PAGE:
? The federal HMO Act originally mandated community rating for all HMOs that decided to pursue federal qualification

? Under a typical self-insured benefit option, an HMO receives a fixed monthly payment to cover administrative services (and profit) and variable payment that are based on the actual payments made by the HMO for health services

? Under experience-rated benefit options, an HMO receives monthly premium payments much as it would under traditional premium based plans

? The HMO regulations of some states and federal HMO qualification regulations preclude HMOs from offering self-insured or experience rated benefit plans

Specialty HMOs

? Specialty HMOs serving other health care needs (e.g. mental health) have also developed in certain stated where they are permitted under the insurance or HMO laws and regulation

Managed Care Overlays to Indemnity Insurance

? Managed care overlays have developed that can be combined with traditional indemnity insurance, service plan insurance, or self-insurance

? The term indemnity insurance is used to refer to all three forms of coverage in this context

? The following types of managed care overlays currently exist

? General utilization management ? complete menu of utilization management activities selected by individual employer or insurers

? Specialty Utilization management

? Catastrophic or large case management ? (regardless of specialty involved)

? Workers? compensation utilization management ? to address the unique needs of patients covered under workers? compensation benefits

Physician-Hospital Organizations

? Physician-hospital organization (PHOs) are organizations that generally are jointly owned and operated by hospitals and their affiliated physicians

? A vehicle for hospitals and physicians to contract together with other managed care organizations to provide both physician and hospital service

? Physicians and one or more hospitals are shareholders or members

? PHOs can offer several advantages for providers who develop them

? They may increase the negotiating clout of their individual members with managed care organizations

? They provide a vehicle for physicians and hospital to establish reimbursement and risk-sharing approaches that align incentives among all providers

? They can serve as a clearinghouse for certain administrative activities, including credentialing and utilization management, thereby reducing the administrative burden on their individual physician and hospital members

? They provide an organized approach for physicians and hospitals to work together on managed care issues, including utilization management and quality improvement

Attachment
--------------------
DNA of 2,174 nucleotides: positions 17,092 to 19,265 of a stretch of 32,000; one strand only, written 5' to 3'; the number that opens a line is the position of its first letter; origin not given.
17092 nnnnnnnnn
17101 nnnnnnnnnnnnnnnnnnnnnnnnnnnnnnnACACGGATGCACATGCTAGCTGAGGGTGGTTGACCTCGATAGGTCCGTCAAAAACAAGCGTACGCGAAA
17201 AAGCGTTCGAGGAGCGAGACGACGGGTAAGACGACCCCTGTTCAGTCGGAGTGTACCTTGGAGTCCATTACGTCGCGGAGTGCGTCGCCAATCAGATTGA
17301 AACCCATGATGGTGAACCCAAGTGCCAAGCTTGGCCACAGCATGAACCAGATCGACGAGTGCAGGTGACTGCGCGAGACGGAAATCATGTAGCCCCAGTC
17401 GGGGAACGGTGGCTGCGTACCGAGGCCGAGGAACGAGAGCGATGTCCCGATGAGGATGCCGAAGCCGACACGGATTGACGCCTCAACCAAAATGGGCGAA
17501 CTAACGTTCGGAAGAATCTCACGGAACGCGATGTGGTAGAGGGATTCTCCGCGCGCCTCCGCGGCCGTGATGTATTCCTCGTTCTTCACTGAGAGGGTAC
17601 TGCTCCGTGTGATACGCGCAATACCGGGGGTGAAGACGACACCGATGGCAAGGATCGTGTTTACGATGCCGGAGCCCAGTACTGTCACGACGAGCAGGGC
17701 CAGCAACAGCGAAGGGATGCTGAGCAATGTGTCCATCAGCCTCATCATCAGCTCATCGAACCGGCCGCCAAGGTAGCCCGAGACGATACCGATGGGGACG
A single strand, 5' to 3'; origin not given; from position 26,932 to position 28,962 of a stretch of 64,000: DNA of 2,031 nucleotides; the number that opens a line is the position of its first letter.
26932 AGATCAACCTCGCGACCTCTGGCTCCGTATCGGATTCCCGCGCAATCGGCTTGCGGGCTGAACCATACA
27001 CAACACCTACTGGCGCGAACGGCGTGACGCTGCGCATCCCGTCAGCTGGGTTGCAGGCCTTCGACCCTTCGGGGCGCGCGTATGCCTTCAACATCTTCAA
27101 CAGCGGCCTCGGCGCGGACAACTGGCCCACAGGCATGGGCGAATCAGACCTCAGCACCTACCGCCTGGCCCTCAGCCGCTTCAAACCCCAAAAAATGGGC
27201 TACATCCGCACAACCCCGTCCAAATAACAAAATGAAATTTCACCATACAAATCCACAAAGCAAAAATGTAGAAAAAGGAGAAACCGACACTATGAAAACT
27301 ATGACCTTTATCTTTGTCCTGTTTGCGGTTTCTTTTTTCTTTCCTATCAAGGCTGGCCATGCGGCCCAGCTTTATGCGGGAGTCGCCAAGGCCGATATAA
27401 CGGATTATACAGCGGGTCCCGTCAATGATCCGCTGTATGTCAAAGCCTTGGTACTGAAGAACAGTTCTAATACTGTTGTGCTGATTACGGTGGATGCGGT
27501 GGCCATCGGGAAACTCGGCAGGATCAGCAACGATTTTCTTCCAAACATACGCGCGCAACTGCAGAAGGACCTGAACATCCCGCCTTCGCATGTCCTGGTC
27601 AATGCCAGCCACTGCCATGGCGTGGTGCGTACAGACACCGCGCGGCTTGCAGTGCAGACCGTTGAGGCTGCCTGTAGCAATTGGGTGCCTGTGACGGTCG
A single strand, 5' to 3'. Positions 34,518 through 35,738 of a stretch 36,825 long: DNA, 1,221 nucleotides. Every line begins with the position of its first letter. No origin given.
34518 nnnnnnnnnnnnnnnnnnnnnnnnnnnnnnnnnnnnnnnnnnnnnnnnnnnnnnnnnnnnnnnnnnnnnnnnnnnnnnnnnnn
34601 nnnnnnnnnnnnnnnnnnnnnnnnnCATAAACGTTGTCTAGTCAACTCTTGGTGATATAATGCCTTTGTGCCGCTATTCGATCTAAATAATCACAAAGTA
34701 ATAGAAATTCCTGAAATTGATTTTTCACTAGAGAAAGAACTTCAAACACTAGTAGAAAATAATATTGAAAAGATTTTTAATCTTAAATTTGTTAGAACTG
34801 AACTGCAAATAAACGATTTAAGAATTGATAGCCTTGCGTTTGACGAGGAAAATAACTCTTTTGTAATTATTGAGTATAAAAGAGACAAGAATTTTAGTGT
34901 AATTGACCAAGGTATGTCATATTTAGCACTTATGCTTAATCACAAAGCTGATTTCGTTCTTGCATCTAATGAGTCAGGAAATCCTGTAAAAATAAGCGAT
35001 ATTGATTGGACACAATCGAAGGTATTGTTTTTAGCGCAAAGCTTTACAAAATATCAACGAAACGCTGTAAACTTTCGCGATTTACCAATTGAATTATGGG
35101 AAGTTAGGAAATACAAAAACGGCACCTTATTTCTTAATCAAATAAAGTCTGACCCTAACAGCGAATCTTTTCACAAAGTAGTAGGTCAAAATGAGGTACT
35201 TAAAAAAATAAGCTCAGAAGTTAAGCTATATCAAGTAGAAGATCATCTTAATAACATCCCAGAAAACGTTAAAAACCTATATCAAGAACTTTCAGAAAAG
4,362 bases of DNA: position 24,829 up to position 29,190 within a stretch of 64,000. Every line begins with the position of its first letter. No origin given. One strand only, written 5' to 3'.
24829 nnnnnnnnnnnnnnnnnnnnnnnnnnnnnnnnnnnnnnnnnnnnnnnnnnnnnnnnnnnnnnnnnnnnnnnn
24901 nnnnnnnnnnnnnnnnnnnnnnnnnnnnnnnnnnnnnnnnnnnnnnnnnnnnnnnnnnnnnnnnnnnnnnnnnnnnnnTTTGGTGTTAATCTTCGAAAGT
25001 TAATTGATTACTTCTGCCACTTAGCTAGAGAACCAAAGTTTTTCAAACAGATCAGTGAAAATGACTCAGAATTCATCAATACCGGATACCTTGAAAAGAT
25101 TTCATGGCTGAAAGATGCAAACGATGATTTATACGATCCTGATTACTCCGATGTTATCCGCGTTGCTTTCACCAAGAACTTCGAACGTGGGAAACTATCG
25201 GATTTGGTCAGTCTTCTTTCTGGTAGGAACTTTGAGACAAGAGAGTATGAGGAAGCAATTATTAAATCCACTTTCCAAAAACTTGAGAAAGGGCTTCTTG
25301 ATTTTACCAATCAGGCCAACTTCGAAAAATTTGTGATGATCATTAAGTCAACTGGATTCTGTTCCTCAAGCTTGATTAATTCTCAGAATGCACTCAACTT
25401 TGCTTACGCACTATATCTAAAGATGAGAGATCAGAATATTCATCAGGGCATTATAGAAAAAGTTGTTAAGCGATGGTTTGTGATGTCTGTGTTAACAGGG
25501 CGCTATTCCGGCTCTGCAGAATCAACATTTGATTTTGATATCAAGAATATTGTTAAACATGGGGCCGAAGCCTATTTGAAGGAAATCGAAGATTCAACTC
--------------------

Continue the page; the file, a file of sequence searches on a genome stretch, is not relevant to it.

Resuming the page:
? PHOs may also offer advantages to some managed care organizations:

? PHOs can provide a means of rapidly establishing a panel of participating physicians and hospitals

? PHOs can provide a means of reducing operating costs

? The lack of success of PHOs are:

? PHOs offer little or no benefit for enrolling large panels of participating physicians and hospitals

? PHOs, as of right now, don?t assume financial risk for delivering health services by accepting capitation-based payments


? The five commonly recognized models of HMO?s are:

1) Staff

2) Group

3) Network

4) IPA

5) Direct contact

? The major differences among these models pertain to the relationship between the JHMO and its participating physicians

? Many HMOs cannot easily be classified as a single model type, although such plans are occasionally referred to as mixed models

Staff Models

? In a staff model HMO, the physicians who serve the HMO?s covered beneficiaries are employed by the HMO

? Physicians are usually paid on a salary basis and may also receive bonus or incentive payments that are based on their performance and productivity

? Staff model HMOs must employ physicians in all the common specialties to provide for the health care needs of their members

? Staff model HMOs are also known as closed panel HMOs because most participating physicians are employees of the HMO, and community physicians are unable to participate

? Physicians in staff model HMOs usually practice in one or more centralized ambulatory care facilities

? Staff model HMOs usually contract with hospitals or inpatient facilities in the community to provide non-physician services for their members

? They have a greater degree of control over their practice patterns of their physicians

? Also offer the convenience of one-stop shopping for their members because the HMO?s facilities tend to be full service

? Disadvantages of the staff model:

? More costly to develop and implement because of the small membership and the large fixed salary expenses that the HMO must incur for staff physicians and support staff

? Provide a limited choice of participating physicians for potential HMO members

? Productivity problems with their staff physicians ? raising costs for providing care

? Expensive to expand services into new areas

Group Model

? The HMO contracts with a multi-specialty physician group practice to provide all physician services to the HMO?s members.